As the overnight train from Moscow pulled into Vilnius Central Station for its scheduled 10-minute stop, a pair of curious eyes peeked out of one of its windows – only to disappear behind a curtain hastily closed.
Passengers on the train were heading for the Russian enclave of Kaliningrad, accessible by rail only through Lithuania, and on the platform outside they were confronted with images of war and destruction.
Twenty-four large photographs, graphically depicting bombed-out Ukrainian towns, dead Ukrainian children and bloodied and shrapnel-injured Ukrainian bodies, have been installed here by Lithuanian railway supplier LTG, which also supplies the locomotive that pulls the Russian wagons through the territory of the EU.
They all carry the same message in Russian, which is repeated over the public address system when the train stops: “Today Putin is killing civilians in Ukraine. Do you support this? »
“People in Russia don’t have much access to unbiased information,” said Mantas Dubauskas, a spokesman for LTG. “Maybe we can change just a few passengers’ minds.”
The move to Vilnius Central Station is symbolic of a Baltic nation that seems not so much intimidated by war in another former Soviet state, as emboldened to tell the world that it must finally stand up to Russia.
In the first days following the entry of Russian troops on Ukrainian soil on February 24, concern spread around Lithuania, which has been an independent republic since 1990 and a member of NATO since 2004.
“It caused a lot of historical fears in my country,” said Linas Kojala, director of the Center for Eastern European Studies think tank. “I’ve had dozens of messages from friends asking what will happen next. Some have asked if they should leave the country, maybe Spain or Portugal. Just look at a map of the area to to feel uncomfortable.
The southernmost of the EU’s three Baltic countries, Lithuania borders Kaliningrad to the west and Belarus to the east – a military corridor between the enclave and the client state would cut off the Baltic states from the rest of Europe .
But within days of the start of the Russian invasion, anxiety in the Baltics had turned to determination. In central Vilnius, Ukrainian flags outnumber Lithuanian, with yellow and blue draped around government buildings, sprayed on walls in the Old Town or wrapped like scarves around mannequins outside shops.
On April 1, Lithuania became the first EU country to announce that it had ditched Russian gas, to meet its energy needs via a floating LNG terminal in the port city of Klaipėda.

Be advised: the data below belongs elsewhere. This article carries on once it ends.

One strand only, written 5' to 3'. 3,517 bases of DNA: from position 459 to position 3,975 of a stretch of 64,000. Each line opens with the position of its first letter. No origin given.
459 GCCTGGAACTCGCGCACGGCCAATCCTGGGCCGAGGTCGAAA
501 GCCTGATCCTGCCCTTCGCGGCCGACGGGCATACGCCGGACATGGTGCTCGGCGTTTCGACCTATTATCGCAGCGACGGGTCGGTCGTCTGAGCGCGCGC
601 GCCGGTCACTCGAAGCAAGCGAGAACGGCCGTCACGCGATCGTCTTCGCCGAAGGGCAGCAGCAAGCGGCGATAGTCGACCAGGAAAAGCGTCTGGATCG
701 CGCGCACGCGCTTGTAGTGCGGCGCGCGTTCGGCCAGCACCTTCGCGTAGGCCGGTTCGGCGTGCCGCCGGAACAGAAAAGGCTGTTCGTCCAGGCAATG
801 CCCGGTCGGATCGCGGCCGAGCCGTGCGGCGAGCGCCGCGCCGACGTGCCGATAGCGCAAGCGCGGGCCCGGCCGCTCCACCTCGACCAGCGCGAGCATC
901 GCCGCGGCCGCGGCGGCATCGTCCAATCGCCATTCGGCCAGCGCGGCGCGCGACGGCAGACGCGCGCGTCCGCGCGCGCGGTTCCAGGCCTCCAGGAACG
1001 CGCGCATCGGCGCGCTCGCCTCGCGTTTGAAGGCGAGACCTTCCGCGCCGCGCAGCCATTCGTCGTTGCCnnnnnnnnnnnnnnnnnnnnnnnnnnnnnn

He was also one of the first EU countries to downgrade diplomatic ties with the Kremlin after reports of war crimes emerged from Bucha, pulling his own top diplomat from Moscow and asking the ambassador of Russia to leave the Lithuanian capital.
The message was visually underlined by an artistic performance a stone’s throw from the Russian Federation’s diplomatic base in Vilnius: last Wednesday morning, Lithuanian Olympic champion Rūta Meilutytė bathed in a nearby pond that had been dyed blood red with a natural dye.
“We wanted to remind people how important it is to keep watching what Russian aggression is doing,” said Berta Tilmantaite, a journalist and artist who helped organize the protest. “I can understand why people look away or tire of the news.
“But in Lithuania we know Russia, and we are not afraid at the moment,” Tilmantaite told the Observer. “We feel a lot of determination.”
Anyone wishing to know what drives Lithuania’s prominent position at this point in history need look no further than the Museum of Occupations and Freedom Fights in Vilnius. Located in the former KGB headquarters across from Lukiškės Square, the museum tells how the Soviet Union in June 1940 gave Lithuania an ultimatum to allow Red Army troops to cross its borders.
Tensions between Moscow and Vilnius had increased after the Soviet foreign minister accused Lithuania of torturing and killing three of its soldiers. When the Russian troops massed on its borders already outnumbered its own, the Lithuanian government handed the country over to a puppet regime. Most of the museum’s exhibition space is reserved for partisans who nevertheless continued to fight for independence.
Migle Kriksciunaite, 25, was visiting the museum in the afternoon sun with his parents. Are there lessons that the rest of Europe could learn from Lithuania’s story? “The lesson our story teaches us is quite simple,” she said. “Fight for your freedom. It’s that simple.